North Macedonia’s government has accepted a French proposal aimed at unblocking the country’s path to EU membership by compromising with Bulgaria over bilateral tensions.
Prime minister Dimitar Kovačevski said in a statement that ideas suggested by France, which has held the presidency of the EU for the past six months, were “the basis for opening a broad consultative process” in North Macedonia.
French president Emmanuel Macron said he believed “a compromise solution” had been achieved, without giving details. “This solution brings security . . . to all,” he told a news conference at Nato’s summit in Madrid.
Bulgaria, which had previously held a veto on the start of EU accession talks with North Macedonia, ended its opposition in a parliamentary vote last week.
North Macedonia is one of a clutch of western Balkan states that have been waiting for years to join the EU. Membership talks have been given fresh impetus by the desire to strengthen the EU’s presence in the Balkans and provide a bulwark against greater Russian influence.
Albania has been linked with North Macedonia in its own bid for EU membership, so progress on Skopje’s accession plan would also unlock Tirana’s EU bid, with a potential wider impact for expansion in all of the western Balkans, experts say.
The tension between Bulgaria and North Macedonia has stemmed from disputes over interpretations of history and other expressions of national identity in the former Yugoslav republic.
Most Bulgarians do not recognise a distinct Macedonian identity and language and say the two countries essentially share a common history, while Macedonians insist on a right to a separate national identity, including language, history and culture.
Sofia wanted Skopje to change its constitution, history textbooks and public monuments to reflect a more favourable historical image of Bulgaria.
France put forward a proposal at a summit in Brussels last week under which Skopje would, among other things, recognise Bulgarian Macedonians as a distinctive minority and agree to regular assessments of its efforts to maintain good neighbourly ties. However, North Macedonia initially rejected the French ideas.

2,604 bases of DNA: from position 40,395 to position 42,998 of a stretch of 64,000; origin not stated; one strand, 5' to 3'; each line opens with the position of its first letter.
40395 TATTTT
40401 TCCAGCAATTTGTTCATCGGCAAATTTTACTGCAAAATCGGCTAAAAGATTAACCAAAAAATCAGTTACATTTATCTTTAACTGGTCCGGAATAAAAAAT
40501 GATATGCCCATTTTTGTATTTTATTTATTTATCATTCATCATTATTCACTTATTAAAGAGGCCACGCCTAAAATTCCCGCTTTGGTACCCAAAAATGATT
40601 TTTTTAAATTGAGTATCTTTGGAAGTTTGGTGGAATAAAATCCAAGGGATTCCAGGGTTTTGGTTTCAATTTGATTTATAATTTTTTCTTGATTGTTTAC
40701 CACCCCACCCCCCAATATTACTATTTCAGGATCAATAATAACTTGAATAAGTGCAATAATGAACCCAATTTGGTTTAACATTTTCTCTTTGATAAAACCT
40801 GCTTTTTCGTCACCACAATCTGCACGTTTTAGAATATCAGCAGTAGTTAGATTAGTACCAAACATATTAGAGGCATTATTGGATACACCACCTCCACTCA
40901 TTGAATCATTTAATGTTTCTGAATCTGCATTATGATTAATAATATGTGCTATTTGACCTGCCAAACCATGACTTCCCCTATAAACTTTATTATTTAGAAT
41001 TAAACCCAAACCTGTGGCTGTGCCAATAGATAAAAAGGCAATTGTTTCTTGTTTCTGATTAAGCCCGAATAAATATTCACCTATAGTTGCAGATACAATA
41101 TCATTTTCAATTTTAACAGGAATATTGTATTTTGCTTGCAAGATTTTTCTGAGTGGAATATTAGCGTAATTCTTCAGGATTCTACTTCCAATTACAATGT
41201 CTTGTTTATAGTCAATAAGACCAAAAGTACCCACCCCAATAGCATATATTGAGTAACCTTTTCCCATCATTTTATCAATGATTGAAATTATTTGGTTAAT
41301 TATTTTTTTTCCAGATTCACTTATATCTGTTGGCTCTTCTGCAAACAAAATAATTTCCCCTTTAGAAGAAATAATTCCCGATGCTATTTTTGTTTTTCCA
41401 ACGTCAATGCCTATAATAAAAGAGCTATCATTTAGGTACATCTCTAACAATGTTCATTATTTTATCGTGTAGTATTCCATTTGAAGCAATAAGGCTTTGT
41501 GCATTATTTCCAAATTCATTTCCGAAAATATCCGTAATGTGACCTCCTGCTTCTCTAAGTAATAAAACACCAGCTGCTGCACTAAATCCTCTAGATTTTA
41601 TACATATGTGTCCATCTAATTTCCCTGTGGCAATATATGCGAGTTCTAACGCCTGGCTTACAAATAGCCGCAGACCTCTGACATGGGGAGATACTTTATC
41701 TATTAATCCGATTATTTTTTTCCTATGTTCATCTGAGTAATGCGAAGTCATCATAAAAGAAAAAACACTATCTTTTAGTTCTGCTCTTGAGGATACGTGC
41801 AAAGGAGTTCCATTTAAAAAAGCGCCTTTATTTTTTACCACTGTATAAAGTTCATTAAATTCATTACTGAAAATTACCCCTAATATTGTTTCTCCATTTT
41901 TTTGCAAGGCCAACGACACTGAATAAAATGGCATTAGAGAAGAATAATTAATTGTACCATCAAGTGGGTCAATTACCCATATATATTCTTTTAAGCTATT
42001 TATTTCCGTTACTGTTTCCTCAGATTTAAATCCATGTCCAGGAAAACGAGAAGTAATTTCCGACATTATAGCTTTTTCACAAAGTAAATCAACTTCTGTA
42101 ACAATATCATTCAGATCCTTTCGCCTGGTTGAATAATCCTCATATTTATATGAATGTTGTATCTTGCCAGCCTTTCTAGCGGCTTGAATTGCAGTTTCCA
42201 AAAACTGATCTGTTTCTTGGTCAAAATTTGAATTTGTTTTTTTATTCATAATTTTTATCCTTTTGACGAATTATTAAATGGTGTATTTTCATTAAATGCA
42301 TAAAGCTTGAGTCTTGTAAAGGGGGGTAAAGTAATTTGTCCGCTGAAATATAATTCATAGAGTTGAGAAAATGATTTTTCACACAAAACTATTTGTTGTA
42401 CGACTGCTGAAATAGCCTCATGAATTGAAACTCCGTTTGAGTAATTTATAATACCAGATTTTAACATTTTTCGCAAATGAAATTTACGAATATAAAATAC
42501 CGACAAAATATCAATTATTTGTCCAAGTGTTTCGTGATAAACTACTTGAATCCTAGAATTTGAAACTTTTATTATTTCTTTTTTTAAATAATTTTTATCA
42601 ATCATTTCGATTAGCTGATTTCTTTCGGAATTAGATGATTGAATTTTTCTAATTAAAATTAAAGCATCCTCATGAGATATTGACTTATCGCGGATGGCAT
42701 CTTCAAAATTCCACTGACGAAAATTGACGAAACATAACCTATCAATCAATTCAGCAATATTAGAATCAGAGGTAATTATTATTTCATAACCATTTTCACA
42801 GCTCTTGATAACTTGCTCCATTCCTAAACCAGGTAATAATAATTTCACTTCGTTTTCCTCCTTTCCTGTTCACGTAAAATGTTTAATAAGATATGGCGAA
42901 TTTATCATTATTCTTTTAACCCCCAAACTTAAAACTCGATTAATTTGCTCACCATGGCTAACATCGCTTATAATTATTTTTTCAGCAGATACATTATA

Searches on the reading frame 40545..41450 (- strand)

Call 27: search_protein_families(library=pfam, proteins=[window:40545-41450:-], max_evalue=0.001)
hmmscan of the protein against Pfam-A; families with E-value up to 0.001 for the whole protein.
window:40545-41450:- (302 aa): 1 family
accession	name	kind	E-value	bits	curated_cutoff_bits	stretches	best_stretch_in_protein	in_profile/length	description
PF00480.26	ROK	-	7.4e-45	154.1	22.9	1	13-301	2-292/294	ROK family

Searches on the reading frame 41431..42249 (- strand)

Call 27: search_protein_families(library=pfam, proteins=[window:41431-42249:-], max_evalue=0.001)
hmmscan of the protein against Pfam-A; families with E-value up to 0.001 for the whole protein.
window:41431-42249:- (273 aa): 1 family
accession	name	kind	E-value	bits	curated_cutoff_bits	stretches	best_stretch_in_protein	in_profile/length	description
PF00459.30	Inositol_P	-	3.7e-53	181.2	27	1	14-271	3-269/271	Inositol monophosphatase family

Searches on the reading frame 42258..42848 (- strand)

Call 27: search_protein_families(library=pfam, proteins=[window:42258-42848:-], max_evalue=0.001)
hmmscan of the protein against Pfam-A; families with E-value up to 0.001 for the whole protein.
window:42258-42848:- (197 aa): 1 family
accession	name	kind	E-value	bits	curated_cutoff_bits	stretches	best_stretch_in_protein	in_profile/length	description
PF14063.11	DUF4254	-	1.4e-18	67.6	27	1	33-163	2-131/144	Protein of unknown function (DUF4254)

Kovačevski had said EU accession talks must begin before any constitutional amendments in Skopje were passed. He also demanded guarantees from the EU and Bulgaria that there would be no further conditions on accession.
It was not immediately clear what changed from last week but Kovačevski on Thursday thanked Macron for “efforts to overcome obstacles and preserve European credibility in the Balkans”.
The proposals from France would be discussed by the government and the coalition parties, Kovačevski said, adding that the president, opposition and the public would be consulted.
“We will make the decision for our future jointly.”
Kovačevski, a Harvard graduate and a former business executive who replaced the pro-EU Zoran Zaev at the helm of the Skopje government this year, has a fragile majority that includes the strong rightwing VMRO party, which has been hostile to any concessions to Bulgaria.
European Council president Charles Michel urged Skopje to agree to the proposal.
“Welcome solution for an agreement that would pave the way for opening of EU accession talks with North Macedonia,” Michel wrote on Twitter. “The solution addresses concerns expressed. We are the closest we have ever been: now is the time to say yes.”